It is human’s nature, blame others rather than investigate what causes the problem and solve the problem.

JOHOR: The Chief Minister of Malaysia’s Johor state has cited land reclamation by neighbouring Singapore as a cause of the recent massive recent flooding.
17 people died and 100,000 were evacuated from their homes during the floods.

According to Malaysian daily, the New Straits Times, Mr Abdul Ghani Othman said the floods were due to the narrowing of the Johor River mouth caused by reclamation on Singapore’s Tekong island located opposite the waterway.

He said the river burst its banks after excess rain water could not flow out to the sea fast enough.

Speaking to reporters on Wednesday, Malaysian Deputy Prime Minister Najib Razak, however, said it was too early to tell if the flooding was linked to the reclamation.

“There are all sorts of allegations but we can’t come to a conclusion unless a thorough technical study is done on the cause of Johor’s floods. The real cause is the exceptionally heavy rainfall,” he said.

A spokesperson from Singapore’s Ministry of National Development says these comments are unfounded and this is confirmed by the results from technical studies that were commissioned separately by both Malaysia and Singapore.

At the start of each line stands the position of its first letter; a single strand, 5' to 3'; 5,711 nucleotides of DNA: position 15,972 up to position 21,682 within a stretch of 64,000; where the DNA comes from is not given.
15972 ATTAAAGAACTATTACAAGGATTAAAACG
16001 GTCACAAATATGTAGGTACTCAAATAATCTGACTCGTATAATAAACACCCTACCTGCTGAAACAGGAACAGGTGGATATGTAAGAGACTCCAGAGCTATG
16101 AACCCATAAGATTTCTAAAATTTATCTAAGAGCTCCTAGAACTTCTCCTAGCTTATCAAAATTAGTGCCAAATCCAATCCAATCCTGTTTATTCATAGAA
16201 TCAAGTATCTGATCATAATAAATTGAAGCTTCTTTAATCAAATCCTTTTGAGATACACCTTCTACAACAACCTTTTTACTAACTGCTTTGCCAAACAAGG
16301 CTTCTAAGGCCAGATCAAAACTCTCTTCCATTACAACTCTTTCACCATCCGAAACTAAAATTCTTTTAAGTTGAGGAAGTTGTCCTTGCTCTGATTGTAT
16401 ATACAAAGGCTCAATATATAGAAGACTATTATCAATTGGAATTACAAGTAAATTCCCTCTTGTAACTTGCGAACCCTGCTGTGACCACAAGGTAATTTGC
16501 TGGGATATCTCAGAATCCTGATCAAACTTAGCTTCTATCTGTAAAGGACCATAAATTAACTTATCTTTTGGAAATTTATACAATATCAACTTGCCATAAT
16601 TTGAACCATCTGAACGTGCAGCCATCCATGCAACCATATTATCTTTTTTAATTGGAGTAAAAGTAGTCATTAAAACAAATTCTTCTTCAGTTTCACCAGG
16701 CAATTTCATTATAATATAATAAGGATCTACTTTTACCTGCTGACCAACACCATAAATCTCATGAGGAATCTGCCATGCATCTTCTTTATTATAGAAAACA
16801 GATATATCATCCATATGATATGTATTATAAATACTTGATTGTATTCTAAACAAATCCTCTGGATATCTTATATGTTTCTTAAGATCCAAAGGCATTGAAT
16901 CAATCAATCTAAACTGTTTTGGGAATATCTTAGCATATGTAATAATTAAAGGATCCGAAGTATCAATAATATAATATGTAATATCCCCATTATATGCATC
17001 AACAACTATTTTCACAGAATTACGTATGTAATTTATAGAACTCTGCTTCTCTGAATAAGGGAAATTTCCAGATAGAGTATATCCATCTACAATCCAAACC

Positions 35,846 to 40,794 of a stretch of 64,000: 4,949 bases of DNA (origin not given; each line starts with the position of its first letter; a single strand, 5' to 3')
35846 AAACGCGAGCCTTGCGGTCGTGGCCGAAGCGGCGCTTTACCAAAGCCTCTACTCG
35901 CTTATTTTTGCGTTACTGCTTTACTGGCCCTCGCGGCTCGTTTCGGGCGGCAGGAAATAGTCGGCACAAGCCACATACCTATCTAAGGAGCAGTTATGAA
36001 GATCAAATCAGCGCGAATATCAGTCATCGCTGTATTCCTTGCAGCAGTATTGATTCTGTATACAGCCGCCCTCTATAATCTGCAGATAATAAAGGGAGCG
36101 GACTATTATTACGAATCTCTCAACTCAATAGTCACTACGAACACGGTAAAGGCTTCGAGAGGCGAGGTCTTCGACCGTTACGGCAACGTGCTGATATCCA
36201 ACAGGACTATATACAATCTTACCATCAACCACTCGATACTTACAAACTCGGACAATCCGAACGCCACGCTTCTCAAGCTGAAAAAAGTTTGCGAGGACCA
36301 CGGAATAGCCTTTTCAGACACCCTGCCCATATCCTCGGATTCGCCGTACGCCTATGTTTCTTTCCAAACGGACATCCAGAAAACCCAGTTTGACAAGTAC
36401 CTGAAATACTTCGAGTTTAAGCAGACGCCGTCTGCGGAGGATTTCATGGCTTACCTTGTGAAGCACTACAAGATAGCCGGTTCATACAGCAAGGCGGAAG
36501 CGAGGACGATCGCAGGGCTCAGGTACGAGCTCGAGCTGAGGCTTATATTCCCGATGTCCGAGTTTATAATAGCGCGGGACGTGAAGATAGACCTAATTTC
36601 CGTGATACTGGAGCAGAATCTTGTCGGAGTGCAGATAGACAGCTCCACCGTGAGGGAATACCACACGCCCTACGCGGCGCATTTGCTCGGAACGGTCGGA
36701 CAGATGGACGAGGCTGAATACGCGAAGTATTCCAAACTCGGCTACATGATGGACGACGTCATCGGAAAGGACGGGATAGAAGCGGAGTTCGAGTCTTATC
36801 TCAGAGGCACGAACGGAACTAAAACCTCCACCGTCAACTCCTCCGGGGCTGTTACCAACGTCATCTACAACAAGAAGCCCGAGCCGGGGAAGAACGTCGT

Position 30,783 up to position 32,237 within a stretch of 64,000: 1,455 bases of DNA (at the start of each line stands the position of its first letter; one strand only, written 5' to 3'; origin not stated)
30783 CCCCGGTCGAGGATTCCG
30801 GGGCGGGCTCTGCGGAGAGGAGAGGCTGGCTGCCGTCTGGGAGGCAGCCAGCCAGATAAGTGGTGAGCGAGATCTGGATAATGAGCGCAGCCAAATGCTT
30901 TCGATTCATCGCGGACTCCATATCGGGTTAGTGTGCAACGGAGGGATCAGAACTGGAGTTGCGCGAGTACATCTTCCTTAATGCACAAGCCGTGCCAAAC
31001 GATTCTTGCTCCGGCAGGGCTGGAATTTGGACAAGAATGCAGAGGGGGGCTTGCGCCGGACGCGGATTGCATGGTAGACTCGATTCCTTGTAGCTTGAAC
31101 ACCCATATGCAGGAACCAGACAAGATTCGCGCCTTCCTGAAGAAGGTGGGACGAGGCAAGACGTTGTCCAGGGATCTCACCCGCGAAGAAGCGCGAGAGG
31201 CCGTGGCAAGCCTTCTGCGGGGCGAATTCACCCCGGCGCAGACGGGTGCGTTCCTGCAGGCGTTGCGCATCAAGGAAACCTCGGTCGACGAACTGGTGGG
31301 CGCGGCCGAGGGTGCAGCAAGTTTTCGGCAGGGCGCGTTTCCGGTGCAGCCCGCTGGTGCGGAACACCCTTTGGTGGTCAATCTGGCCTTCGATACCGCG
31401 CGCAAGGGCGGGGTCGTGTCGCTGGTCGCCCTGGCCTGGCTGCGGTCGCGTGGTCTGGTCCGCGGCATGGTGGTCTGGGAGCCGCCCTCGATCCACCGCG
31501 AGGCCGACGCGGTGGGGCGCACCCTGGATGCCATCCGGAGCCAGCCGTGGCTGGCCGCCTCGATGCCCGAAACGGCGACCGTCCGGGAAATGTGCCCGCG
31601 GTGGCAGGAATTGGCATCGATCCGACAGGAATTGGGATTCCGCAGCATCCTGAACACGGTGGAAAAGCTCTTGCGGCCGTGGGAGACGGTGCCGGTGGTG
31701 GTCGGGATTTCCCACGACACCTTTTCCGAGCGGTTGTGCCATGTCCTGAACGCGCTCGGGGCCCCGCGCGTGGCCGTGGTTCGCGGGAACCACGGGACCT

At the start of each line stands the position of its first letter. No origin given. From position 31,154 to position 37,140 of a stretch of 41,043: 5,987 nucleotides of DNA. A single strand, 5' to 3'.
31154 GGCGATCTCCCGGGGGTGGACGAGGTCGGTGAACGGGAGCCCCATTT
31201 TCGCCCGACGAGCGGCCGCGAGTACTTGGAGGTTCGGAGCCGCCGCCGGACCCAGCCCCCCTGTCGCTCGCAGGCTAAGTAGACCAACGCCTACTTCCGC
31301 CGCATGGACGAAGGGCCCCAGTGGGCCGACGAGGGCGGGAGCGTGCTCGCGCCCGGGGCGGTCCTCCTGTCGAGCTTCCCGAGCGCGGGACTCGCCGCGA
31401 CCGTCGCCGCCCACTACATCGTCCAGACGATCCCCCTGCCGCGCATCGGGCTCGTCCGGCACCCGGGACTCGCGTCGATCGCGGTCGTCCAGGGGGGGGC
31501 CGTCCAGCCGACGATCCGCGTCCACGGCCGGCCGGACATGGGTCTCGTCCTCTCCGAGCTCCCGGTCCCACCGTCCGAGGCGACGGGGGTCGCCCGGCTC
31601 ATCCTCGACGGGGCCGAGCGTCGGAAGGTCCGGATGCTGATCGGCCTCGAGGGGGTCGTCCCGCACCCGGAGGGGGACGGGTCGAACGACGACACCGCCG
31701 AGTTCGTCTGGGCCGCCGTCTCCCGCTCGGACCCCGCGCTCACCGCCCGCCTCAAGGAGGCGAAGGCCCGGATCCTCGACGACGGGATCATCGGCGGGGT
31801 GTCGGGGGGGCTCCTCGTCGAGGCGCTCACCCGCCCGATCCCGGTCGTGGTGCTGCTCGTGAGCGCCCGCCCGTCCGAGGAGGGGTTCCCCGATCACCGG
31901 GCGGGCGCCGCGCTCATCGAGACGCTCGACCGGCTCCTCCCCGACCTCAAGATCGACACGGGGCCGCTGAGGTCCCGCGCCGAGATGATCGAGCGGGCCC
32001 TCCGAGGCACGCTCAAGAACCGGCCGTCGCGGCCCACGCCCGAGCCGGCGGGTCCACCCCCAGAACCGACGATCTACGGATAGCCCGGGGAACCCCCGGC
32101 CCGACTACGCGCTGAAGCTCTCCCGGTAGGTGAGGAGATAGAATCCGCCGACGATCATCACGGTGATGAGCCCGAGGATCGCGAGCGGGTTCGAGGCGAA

The studies were part of the United Nations Convention on the Law of the Sea dispute settlement proceedings on Singapore’s land reclamation works at Pulau Tekong and Tuas View Extension.

Singapore said a coastal hydraulic study undertaken by Malaysia’s Department of Irrigation and Drainage in 2002 found that there were no appreciable changes to water levels within the Straits of Johor under projected worst case flood scenarios which could happen once in 100 years.

The study concluded that there was no increased flooding caused by Singapore’s reclamation works.

Separately, an environmental impact assessment report prepared by Universiti Kebangsaan Malaysia, and commissioned by the Malaysian government also reported similar findings.

So too, did technical studies commissioned separately by the Singapore government in 2003.

The Ministry added that based on the results of these studies, the Group of Experts, which both governments appointed to study the impact of the reclamation works, had recommended that it would not be necessary for the flood impact to be further assessed by the technical consultant appointed for the Joint Study.

This was accepted by both governments. – CNA /dt